Sons of Fathers Sons of Fathers

Videos by American Songwriter

Videos by American Songwriter

Sons of Fathers
Sons of Fathers
(Blanco River Music)
[Rating: 3.5 stars]

Don’t grab a substitute when you can have the real thing. Now that everyone with a guitar has climbed aboard the Americana music train, listeners have a selection of wanna-be Rodney Crowell, Merle Haggard, John Hiatt artists filling the music bins with their best interpretation of hillbilly mixed with R&B sounds. The problem, of course, is that some of these musicians left their hearts in hard rock, heavy metal or other distinct – and at this writing somewhat less popular – formats than Americana. Perhaps it’s not surprising that the music they create are the sonic equivalent of Little Debbie baked goods –somewhat tasty yet only slightly reminiscent of those made by individuals who lovingly learned the art of baking.

The lesson in music is not to get so caught up in music’s commercial-kitchen offerings that you miss the genuine Americana artistry such as on Sons of Fathers by Sons of Fathers. The Austin-based duo (formerly known as Beck and Cauthen) met by happenstance not long ago, but its sound on their debut album is as familiar and natural as tumbleweeds and longhorns. That’s not to say it’s a Johnny Cash-come lately; there are plenty of contemporary R&B/blues touches to the instrumentation and vocals to make it distinctively the duo’s own. Consider the whining guitars, intermittent keys and just-enough Texas tinged vocals to make “Out of Line” a standout.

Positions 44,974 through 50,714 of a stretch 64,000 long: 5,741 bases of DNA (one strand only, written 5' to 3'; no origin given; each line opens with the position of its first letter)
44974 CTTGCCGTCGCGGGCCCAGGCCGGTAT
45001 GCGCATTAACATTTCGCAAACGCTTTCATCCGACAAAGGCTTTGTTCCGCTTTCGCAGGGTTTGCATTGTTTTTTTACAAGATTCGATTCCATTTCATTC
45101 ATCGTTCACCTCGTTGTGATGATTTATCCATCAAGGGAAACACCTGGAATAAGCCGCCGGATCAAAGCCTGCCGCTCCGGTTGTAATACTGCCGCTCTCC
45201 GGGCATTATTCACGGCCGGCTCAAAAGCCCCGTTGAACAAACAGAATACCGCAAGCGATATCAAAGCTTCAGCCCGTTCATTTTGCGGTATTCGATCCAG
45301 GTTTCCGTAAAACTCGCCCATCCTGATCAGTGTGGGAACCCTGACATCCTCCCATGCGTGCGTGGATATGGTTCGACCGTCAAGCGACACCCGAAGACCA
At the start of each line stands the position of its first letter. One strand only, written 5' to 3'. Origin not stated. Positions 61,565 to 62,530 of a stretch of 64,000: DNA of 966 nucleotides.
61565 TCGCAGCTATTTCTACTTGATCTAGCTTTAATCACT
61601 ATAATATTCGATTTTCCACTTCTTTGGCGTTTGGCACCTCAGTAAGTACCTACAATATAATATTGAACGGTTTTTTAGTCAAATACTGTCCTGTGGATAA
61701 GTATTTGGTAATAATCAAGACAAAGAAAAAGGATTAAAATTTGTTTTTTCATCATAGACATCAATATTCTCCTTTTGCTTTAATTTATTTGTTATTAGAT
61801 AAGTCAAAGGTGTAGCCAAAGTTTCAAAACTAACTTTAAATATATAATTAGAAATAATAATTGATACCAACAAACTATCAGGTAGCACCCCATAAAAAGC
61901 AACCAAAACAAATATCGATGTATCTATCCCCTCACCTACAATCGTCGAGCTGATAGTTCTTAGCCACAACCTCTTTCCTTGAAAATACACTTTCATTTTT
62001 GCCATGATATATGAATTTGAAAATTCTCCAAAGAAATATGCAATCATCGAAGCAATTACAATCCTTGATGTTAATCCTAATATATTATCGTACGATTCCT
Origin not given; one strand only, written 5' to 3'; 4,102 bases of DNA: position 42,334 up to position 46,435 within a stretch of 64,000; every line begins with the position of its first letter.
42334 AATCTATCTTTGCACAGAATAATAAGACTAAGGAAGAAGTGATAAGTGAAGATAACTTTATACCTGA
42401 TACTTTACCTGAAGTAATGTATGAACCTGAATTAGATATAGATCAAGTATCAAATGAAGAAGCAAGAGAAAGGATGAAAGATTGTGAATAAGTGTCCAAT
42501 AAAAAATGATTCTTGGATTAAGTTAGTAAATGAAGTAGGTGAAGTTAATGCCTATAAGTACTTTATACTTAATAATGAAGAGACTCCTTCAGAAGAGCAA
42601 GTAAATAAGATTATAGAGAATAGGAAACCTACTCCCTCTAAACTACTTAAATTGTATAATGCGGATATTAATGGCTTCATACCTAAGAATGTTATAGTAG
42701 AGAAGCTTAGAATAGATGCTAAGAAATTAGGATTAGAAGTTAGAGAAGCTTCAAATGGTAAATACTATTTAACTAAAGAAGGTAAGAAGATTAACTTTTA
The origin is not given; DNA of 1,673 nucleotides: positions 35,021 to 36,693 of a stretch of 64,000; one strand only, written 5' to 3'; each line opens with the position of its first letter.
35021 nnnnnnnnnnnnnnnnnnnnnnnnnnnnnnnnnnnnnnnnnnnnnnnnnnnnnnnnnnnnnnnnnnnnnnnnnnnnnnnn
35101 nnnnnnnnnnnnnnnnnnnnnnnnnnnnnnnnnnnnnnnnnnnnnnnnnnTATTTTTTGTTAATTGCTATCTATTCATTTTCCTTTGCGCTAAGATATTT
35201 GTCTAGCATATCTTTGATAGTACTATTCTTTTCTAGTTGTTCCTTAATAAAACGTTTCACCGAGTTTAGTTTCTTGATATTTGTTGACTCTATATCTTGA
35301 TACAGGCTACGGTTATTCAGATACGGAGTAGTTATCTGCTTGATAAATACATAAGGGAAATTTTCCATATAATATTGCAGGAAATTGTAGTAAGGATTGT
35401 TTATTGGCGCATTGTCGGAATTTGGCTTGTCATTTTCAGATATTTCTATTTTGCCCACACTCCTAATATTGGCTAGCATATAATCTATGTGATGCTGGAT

Then there’s the title track. If Texas had a theme song you’d play while driving across the Lone Star state that would be a serious contender. The sweet harmonies – telling a tale harkening back to grandpa living for his family and dying by the sword — and softly galloping guitar are full-bore Americana.

It’s not that every song on the album is a sure-fire taste treat. The rambling “Ruthless” is well done, but dips just a bit too much into ’70s-era Elvis for my taste. That’s really a minor quibble and a personal preference, though. The true take away is that Sons of Fathers does Americana proud.

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